Victory Gardens are “In” Again

April 17, 2009


As much as I hate to call gardens a “trend” (I think they should be more a “lifestyle”), the Victory Garden of the 1940s is having a comeback. The nice thing about dirt is that it’s everywhere. šŸ˜€ And where’s dirt, there can be a garden!

Some call them “recession gardens.”

Others label them revivals of the Victory Gardens, an early 1940s campaign that helped people put more food on the table during hard economic times.

Whatever the label, one fact is known _ people are growing more of their own vegetables this year.

Seed specialists like Burpee report vegetable seed sales are up 25 to 30 percent, and local garden centers support that claim.

Seeds can be an economic way to begin a garden but National Gardening Association experts advise gardeners to be realistic about their expectations. A $70 investment in a garden yields about $600 in produce for the year _ not thousands like some seed companies claim.

Gardening is a lot of work, don’t be fooled. But it is WORTH it. And it has many more benefits than eating fresh veggies. It teaches science and botany to the kids, it gets everyone out and exercising, it saves money, there are fewer chemicals and toxins placed in the ground, and eating veggies is much more slimming than ingesting those weight loss pills.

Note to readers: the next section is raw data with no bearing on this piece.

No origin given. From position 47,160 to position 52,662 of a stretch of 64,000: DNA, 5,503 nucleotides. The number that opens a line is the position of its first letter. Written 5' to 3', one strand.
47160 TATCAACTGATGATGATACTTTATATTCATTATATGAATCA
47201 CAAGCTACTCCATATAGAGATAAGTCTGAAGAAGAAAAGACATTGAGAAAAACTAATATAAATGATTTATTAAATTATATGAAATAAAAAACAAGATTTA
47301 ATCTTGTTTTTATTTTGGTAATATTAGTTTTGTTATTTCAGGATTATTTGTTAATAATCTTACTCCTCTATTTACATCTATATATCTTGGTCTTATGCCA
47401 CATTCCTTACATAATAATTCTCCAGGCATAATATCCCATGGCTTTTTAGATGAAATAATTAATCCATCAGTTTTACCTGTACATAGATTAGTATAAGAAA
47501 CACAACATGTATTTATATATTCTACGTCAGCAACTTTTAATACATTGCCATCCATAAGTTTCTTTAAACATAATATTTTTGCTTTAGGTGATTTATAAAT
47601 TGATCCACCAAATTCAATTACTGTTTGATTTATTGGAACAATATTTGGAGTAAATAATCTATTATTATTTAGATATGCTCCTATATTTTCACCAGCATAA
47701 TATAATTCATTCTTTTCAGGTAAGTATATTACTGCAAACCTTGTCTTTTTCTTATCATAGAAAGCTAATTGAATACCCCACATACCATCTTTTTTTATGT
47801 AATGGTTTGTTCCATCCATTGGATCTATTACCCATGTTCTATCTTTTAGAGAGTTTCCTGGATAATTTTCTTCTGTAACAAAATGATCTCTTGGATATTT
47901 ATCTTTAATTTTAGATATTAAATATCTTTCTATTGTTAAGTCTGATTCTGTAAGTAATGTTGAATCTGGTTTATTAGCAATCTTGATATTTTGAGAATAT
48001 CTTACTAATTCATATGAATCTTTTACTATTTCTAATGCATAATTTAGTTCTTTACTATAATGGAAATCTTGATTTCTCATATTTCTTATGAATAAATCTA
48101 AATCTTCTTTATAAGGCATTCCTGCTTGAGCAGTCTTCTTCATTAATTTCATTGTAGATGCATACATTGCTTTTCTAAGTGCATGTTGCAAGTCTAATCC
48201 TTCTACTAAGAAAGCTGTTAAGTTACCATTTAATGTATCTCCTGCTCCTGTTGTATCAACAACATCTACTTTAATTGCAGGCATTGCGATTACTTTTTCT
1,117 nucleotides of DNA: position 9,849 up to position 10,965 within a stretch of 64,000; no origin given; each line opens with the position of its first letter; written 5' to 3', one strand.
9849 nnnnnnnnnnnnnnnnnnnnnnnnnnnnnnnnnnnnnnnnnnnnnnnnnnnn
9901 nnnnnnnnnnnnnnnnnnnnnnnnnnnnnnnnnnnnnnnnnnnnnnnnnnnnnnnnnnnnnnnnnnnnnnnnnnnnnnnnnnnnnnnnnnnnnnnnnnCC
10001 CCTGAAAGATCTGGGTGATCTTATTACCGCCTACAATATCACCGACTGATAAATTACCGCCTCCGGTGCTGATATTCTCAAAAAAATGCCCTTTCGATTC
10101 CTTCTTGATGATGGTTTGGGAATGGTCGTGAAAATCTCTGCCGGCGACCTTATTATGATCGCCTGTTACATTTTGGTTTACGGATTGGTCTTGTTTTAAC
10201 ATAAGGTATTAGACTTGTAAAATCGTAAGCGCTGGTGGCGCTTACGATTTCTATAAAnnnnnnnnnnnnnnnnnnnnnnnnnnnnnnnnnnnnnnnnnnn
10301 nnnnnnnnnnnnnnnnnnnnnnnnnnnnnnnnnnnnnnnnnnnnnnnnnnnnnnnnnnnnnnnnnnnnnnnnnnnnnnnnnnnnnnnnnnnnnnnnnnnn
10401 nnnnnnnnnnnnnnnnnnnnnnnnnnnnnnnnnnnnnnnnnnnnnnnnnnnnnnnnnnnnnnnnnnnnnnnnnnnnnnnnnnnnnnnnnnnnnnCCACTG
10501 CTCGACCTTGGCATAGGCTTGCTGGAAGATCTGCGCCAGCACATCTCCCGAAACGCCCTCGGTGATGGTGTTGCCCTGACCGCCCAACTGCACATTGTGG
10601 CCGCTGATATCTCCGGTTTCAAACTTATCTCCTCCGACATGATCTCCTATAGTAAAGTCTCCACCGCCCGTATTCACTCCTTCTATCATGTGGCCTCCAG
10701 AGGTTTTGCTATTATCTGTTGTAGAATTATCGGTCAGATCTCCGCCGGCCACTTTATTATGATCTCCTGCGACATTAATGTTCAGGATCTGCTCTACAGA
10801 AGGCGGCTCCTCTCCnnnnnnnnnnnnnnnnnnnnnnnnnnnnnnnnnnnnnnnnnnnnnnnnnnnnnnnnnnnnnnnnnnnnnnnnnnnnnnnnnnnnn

I have my “seed stash” all set this year. I bought extra seeds, too, for emergency planting if necessary. I just don’t trust the government or the food supply (those nasty CAFOs) anymore. I’m a long way off having a bomb shelter, but I really believe we need to prepare for the worst (at any time, really), and it’s high time to get off relying on the government and their Big Business Buddies for our food and basic needs.

My Seed Stash

Another thing to think of is that gardens and local food supplies can benefit the entire community– you can always trade your freshly-grown cantaloupe with your neighbor, for his eggs from his chickens, or your other neighbor’s apples from their fruit trees.

I can’t see anything but good that can come with independent gardening: good for the gardeners, good for the community, good for the nation!

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One Response to “Victory Gardens are “In” Again”

  1. Kathryn Sanfilippo Says:

    I was just reading about Rebecca’s French drain she had placed on her property and her home is 50 years older but the home we have looked at needs a french drain that is made as a long pipe with grate whole on the top of the pipe, I saw this on Victory Garden show or someone in the same field and can not locate the product. Can you refer me to a catolog so I may order one. The home that we are trying to by this for is in Downtown PHX. Az. and they may not have these here and the garden we have in another town may also need one.